Hunters killed nearly 18% fewer deer this year in Wisconsin's nine-day gun season

Posted at 2:37 PM, Nov 28, 2023

MADISON (AP) — Hunters killed significantly fewer deer during Wisconsin's nine-day gun season this year than they did last year, according to preliminary data released Tuesday by the state Department of Natural Resources.

After kicking off with a slow opening weekend, hunters reported a total of 173,942 deer harvested from Nov. 18-26, a 17.6% decrease from the 2022 season and roughly 11% below the state's five-year average. Hunters in northern Wisconsin saw the steepest declines.

“There were probably fewer deer on the landscape than there were last year at this time,” Jeff Pritzl, the DNR's deer specialist, said in a news conference. According to Pritzl, a severe winter last year may have diminished populations in northern forests and across the state.

Last year's gun deer season in Wisconsin was above average thanks to snow cover that made deer stand out and a lack of standing corn for them to hide in. This year, hunters were met with warm temperatures and a lack of snow on opening weekend. Pritzl called the total harvest of 85,390 bucks and 88,552 antlerless deer "on the low end of the five-year average, but certainly not unprecedented.”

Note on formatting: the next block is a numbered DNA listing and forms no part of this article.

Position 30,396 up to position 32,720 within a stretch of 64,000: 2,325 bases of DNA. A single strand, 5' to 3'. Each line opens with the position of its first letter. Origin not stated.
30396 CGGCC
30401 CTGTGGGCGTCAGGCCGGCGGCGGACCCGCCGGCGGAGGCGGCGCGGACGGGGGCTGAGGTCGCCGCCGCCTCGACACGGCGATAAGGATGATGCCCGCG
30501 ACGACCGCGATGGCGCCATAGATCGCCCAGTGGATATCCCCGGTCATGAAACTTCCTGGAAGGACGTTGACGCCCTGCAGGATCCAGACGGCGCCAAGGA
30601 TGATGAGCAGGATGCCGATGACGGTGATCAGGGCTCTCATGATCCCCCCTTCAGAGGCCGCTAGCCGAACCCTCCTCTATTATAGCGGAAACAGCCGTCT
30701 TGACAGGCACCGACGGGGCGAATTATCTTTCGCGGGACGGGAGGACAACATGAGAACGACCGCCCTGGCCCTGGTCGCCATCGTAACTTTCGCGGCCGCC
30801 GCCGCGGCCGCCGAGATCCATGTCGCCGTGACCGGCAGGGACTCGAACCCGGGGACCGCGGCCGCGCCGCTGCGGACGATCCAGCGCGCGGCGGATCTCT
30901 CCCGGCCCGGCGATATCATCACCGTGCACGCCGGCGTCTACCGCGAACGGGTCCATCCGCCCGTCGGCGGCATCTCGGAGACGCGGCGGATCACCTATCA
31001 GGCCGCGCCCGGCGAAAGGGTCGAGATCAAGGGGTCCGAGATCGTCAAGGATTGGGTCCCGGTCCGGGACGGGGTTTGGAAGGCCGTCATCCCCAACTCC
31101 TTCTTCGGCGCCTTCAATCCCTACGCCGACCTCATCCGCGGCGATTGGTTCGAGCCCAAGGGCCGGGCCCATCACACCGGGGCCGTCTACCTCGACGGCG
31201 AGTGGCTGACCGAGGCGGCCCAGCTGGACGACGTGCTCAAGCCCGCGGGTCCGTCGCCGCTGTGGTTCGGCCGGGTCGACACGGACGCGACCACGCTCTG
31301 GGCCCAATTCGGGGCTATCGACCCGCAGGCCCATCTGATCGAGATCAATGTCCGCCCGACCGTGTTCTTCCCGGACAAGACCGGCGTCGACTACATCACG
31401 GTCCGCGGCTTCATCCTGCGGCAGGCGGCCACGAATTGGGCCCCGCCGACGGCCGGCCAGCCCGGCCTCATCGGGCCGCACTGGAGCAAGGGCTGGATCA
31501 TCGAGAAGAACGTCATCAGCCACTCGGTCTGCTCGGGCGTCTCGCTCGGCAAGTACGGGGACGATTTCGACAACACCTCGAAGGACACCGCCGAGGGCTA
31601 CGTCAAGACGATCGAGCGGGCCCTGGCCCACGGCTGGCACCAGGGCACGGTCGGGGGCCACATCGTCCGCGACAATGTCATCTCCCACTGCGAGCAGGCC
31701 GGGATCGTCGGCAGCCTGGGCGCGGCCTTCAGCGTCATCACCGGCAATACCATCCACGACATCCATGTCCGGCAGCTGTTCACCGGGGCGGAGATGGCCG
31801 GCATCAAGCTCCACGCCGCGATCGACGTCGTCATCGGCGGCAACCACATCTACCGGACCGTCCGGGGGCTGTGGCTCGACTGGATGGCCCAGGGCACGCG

The decreased harvest comes despite a negligible change in the number of hunters statewide. As of midnight Sunday, the DNR had sold 553,479 licenses that permit a hunter to kill a deer with a firearm, down only a fraction of a percent from the 554,898 licenses sold in 2022.

The DNR reported three gun-related injuries during the season. On opening weekend, a 53-year-old man in Argonne shot himself in the foot while walking to a tree stand, and a 62-year-old man in Big Flatts shot at a dog on private property that he believed was a deer. His bullet struck a 47-year-old woman who was walking the dog, and she was flown to a nearby hospital for her injuries. On Friday, a hunter in Rib Lake shot a 30-year-old man in the thigh during a deer drive. None of the injuries were fatal.

The DNR has reported an average of roughly six gun-related injuries per deer season over the past 10 years. Four of those years saw fatal incidents. Last year, eight gun-related injuries were reported, including four that were self-inflicted.